Automation–Orchestrator Architecture and Runbook Deployment Process
Hello Readers and Viewers!
Today’s post will not have a video, but it will have some very popular and hopefully informative information about some “Best Practices” around Orchestrator Architecture and Runbook Deployment.
For those of you that have been following me for the past three or so years, this information may look very familiar. Well, that is because this is a “refresh” of the old “Opalis Architecture & Workflow Deployment Process ‘Best Practice Guide’” created and published back in November 2010.
To date, this information (available previously as .DOCX and .PDF) has been downloaded over 2200 times! This is why I believe it deserves that refresh and promotion to an actual blog post here on Building Clouds!
Orchestrator Architecture Notes
- Network Connectivity between the Database(s) and connected Runbook Servers should never exceed 30ms for an optimal state of 10ms with zero packet loss.
- Network Connectivity between connected Runbook Servers and the Managed Devices they perform work on can have a higher latency value, but standard network traffic rules still apply.
- Example: For large VHD file migrations between sites, try using FTP, instead of SMB file copy over the network.
- Connectivity and Runbook Execution between “Primary” and “Remote” Production sites can be achieved via the available REST Based oData Web Service.
- By default the maximum concurrent Runbook Instances is set to 50 – this is an extremely “safe limit” based on legacy settings. This limit can be expanded based on need and infrastructure capability. For more information about increasing this maximum, reference this TechNet Article.
- Click here for more information about “How to Configure the Orchestration Console Web Site or the Web Service for Load Balancing”.
- The following are great resources as well (from the TechNet Library): Orchestrator Architecture, Deploying System Center 2012 – Orchestrator, Administering System Center 2012 – Orchestrator, and Orchestrator (main landing page)
Runbook Deployment Process
A standard Software Development Lifecycle Process can be implemented/followed as far as Dev/Test to Production promotion is concerned. The following is an example process.
- One or more “Dev/Test” Runbook Designers Develop and Test Runbooks outside of Production (possibly in “Dev/Test Pods”).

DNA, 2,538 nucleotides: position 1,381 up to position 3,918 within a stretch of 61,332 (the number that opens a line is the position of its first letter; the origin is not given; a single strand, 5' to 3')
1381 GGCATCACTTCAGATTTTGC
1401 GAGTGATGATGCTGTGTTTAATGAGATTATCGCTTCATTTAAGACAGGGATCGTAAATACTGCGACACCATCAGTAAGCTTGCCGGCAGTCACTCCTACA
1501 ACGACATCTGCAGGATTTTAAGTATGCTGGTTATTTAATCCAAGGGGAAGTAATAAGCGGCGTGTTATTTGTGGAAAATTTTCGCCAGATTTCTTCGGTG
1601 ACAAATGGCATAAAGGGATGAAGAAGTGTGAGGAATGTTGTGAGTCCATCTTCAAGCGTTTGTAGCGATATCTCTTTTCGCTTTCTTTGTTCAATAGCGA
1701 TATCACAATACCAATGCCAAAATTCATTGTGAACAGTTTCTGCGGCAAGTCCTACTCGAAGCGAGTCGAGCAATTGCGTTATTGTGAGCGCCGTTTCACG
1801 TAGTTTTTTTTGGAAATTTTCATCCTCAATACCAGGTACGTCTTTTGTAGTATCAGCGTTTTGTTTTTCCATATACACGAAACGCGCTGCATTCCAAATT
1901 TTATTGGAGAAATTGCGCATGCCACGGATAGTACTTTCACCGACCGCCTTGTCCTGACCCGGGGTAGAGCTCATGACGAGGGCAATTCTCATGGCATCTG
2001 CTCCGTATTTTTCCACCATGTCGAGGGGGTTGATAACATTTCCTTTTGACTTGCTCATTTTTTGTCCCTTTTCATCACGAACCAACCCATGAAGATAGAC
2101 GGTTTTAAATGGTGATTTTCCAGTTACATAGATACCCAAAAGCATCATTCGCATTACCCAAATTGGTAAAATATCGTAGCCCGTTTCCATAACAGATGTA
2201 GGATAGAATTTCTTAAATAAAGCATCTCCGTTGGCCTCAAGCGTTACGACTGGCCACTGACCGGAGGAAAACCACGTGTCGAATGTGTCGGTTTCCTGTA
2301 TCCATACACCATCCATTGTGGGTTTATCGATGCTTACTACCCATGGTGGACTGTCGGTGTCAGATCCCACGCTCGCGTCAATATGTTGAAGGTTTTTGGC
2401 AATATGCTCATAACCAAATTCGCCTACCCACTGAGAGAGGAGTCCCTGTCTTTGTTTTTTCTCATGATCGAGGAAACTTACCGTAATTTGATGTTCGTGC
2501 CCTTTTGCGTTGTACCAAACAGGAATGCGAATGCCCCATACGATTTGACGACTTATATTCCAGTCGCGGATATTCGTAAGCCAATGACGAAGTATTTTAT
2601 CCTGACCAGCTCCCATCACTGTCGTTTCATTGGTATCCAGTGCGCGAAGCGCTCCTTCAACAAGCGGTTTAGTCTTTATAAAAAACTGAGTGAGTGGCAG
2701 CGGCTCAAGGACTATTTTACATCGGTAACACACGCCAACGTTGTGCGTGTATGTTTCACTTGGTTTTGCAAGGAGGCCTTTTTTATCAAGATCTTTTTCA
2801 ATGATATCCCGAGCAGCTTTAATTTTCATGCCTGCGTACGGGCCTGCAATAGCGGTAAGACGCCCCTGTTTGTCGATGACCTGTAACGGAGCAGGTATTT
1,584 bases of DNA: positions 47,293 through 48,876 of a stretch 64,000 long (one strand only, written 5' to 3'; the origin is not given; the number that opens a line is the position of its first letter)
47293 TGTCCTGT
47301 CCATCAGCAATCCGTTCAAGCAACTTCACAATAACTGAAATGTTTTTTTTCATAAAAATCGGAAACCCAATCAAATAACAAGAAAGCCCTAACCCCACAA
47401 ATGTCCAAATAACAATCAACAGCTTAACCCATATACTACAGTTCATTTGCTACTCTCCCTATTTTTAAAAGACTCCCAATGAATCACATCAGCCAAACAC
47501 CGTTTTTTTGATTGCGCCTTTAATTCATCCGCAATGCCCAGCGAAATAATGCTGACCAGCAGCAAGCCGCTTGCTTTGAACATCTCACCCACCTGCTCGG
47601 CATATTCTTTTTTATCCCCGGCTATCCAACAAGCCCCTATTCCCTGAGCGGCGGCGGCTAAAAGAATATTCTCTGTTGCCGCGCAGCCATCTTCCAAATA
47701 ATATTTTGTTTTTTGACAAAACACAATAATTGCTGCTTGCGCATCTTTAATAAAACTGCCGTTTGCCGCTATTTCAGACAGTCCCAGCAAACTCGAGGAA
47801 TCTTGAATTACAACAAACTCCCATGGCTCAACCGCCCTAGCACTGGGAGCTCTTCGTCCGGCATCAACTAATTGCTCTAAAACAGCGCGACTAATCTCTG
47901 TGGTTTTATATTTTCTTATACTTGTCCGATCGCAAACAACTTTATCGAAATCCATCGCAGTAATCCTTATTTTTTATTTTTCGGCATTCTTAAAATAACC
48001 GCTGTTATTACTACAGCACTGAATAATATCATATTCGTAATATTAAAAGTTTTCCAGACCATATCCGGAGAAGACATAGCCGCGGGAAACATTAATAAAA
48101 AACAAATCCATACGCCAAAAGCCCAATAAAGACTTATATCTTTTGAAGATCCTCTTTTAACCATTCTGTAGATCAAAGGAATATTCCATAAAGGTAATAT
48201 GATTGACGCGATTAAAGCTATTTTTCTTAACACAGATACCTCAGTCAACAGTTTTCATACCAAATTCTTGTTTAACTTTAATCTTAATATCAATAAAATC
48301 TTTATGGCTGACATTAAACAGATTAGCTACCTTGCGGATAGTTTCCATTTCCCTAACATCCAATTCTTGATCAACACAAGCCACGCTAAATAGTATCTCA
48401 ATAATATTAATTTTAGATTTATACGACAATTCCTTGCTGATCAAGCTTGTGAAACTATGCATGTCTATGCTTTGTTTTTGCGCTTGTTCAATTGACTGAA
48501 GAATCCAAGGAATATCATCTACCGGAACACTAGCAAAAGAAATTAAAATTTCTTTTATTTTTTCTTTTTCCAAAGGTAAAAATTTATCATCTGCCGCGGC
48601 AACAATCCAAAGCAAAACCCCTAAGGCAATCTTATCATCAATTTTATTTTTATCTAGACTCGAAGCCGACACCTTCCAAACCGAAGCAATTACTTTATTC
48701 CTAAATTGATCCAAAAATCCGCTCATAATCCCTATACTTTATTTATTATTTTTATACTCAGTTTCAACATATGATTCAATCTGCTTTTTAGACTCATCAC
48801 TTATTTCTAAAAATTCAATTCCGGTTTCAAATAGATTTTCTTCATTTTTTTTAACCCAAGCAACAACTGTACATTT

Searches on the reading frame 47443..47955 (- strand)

- Developed, Tested and “Sanitized” Runbook Exports to be Promoted are submitted via a Change Control System as a Change Request to a CAB (or a resource where yes/no decisions can be made based on design, process, impact, etc.)
- NOTE: “Sanitized” refers to the need for “Dev/Test” “Global Settings/Connections” to be removed from subsequent exports of the Runbooks to be promoted.
- As a part of the Approval Process, the “Sanitized” Runbook file is imported into a Production Staging Environment (that mimics Production). Here, it is tested against a “Production Like” infrastructure.
- NOTE: If changes are required, the Runbook should be sent back to Dev/Test and resubmitted for approval.
- Upon Approval of the Change Request to Promote the Developed and Tested Runbook to Production, the file should be “Checked In” to a Source Control System (TFS is recommended). During this time, the existing Production Environment Runbooks should also be Exported to a file and “Checked In” to the Source Control System.
- Once the current environment has been backed up, and the newly Approved Runbooks have been stored, they can be scheduled for deployment (Import) to the Primary and Remote Production Environment(s).
- NOTE: It is critical that if more than one Production Environment (Remote or otherwise) exists that each one of them is backed up and updated at the same time, to keep the environments in sync.
Runbook Deployment Process Notes
- “*.ois_export” files should be treated as “Managed Code” and should be “Checked In / Out” from a Source Control System outside Orchestrator (TFS is recommended).
- Orchestrator DOES NOT have automatic “rollback” or version history built-in. These processes are manual and require storage and management of the “*.ois_export” file generated during the change process.
- Global Settings/Connections are in fact global and are a part of each export, regardless of Runbook usage. It is important to be mindful of what is being exported and imported at any given time. It is advised that a “Cleanup” Orchestrator Instance is created/used to “Sanitize” the Runbooks coming from the “Dev/Test Pods”.
- Runbook Changes (once implementation is in “steady-state”) should not occur often enough for the above process to be cumbersome. Because “*.ois_export” files should be treated as “Managed Code”, a Change Control Process should not be out of the question for any organization. In fact, it significantly decreases negative impact on the Orchestrator environment(s).
- It depends on the organization, but inclusion of ALL the Runbooks (regardless of which target environment they will execute against) may be desired in the “GOLD copy” for the Production Runbooks. Alternatively, the “GOLD copy” Production Runbooks could be broken up by “Target Execution Environment”.
- The above Architecture and Runbook Deployment Process can be applied to any size Implementation. The number of Runbook Servers, Databases, Remote Environments, Dev/Test Pods, etc. can scale as desired.
Since the old CodePlex version of this documentation was such a hit, I decided to make all the documentation available as a TechNet Gallery Contribution as well!
For more information and tips/tricks for Orchestrator, be sure to watch for blog posts in the Automation Track!